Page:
Carnations are very popular as boutonnieres, in corsages, bouquets, and in a wide range of floral arrangements. They grow big, full blooms on strong, straight stems. Their blooms last a long time.
Carnations are fairly easy to grow. I am sometimes amazed that more people don't grow these great and versatile flowers. They can be planted in flower beds or containers. They produce a spicy clove-like fragrance, and the most common colors are white, red, and pink.
Florists tint Carnations into any single or multi-color imaginable for everything from weddings to Saint Patrick's Day and proms. Yes, the white carnations are used for tinting.
Propagation: Carnations are grown from seed. Carnation seeds can be directly seeded into your flower garden, or started indoors for transplanting later. If planting outdoors, sow them early in the spring. But, make sure the soil is not too wet.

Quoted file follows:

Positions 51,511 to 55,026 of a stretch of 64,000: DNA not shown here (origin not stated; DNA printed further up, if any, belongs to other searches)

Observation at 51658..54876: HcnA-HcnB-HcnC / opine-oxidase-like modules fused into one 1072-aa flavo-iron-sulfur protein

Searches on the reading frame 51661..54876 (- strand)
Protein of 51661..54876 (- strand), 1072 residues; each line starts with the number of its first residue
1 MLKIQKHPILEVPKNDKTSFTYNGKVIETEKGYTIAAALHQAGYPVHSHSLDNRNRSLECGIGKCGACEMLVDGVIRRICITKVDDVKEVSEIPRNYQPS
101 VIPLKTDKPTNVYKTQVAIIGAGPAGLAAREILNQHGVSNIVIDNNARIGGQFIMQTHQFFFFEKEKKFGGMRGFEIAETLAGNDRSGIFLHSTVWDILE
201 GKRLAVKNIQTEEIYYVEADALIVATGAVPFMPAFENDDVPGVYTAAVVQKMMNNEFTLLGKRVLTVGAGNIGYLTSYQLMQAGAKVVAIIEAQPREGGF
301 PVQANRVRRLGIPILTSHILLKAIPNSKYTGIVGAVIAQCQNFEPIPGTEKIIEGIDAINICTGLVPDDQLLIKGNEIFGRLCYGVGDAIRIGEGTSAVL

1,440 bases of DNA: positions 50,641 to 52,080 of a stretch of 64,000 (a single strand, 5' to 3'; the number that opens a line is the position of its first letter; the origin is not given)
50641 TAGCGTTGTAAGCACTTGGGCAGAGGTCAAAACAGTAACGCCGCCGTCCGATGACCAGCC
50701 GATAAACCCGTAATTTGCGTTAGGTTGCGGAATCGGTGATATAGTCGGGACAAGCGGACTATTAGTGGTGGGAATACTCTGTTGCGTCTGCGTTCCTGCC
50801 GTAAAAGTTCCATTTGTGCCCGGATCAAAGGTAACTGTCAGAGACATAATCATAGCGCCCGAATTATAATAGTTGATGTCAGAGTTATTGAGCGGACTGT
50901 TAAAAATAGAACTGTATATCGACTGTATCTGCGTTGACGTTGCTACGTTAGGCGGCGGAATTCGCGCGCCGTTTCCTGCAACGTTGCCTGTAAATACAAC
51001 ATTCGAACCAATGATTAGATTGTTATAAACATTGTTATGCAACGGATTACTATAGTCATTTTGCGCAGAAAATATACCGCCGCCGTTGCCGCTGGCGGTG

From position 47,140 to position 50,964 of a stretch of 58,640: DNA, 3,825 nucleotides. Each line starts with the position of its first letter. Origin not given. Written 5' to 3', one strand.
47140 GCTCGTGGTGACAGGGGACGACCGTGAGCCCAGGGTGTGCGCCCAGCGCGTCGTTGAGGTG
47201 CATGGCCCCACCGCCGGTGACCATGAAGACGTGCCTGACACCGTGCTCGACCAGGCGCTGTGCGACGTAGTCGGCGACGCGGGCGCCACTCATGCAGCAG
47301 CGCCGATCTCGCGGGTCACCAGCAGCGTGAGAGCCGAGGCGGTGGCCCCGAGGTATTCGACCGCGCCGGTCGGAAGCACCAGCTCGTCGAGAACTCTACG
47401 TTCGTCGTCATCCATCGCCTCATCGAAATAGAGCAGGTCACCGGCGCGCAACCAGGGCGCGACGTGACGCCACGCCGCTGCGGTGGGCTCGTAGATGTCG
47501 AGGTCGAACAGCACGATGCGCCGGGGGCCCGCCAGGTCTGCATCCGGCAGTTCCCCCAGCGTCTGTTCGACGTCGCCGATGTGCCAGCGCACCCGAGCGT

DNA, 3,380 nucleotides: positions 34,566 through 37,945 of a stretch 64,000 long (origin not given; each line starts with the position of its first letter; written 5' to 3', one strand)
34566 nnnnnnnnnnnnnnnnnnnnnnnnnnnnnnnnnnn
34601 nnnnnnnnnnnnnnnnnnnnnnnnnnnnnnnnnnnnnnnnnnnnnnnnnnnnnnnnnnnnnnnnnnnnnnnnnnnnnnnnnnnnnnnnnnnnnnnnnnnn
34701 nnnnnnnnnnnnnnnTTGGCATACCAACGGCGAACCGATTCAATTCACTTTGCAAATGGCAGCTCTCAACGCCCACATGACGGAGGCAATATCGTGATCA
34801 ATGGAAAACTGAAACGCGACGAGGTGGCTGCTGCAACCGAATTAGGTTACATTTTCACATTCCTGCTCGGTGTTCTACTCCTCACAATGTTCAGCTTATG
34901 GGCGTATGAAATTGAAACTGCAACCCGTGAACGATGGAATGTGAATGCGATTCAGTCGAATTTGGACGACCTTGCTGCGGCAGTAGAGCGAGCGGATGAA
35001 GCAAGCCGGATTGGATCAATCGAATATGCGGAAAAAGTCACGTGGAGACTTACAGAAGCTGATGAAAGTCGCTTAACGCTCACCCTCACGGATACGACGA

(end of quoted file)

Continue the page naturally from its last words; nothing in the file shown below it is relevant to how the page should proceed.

When sowing seeds, cover lightly with 1/4 inches of fine soil. Space seeds or seedlings 12" apart.
If you are growing perennials, you can propagate them from cuttings or by division. Once your plants have been established, they can be propagated by separation in the fall.
How to Grow Carnation Plants: Carnations plants are very easy to grow. They prefer full sun and a rich, well drained soil. Water them during dry periods, once or twice per week. Add a general purpose fertilizer once or twice a month.
Carnations will grow 16-18" and make great borders or edging. Space plants 12" apart.
Once your Carnations are established, they will grow well and bloom from the spring and throughout the summer. The perennial varieties are hardy. They will withstand light frosts before going dormant for the winter. Perennials should be mulched for winter protection against extreme cold temperatures.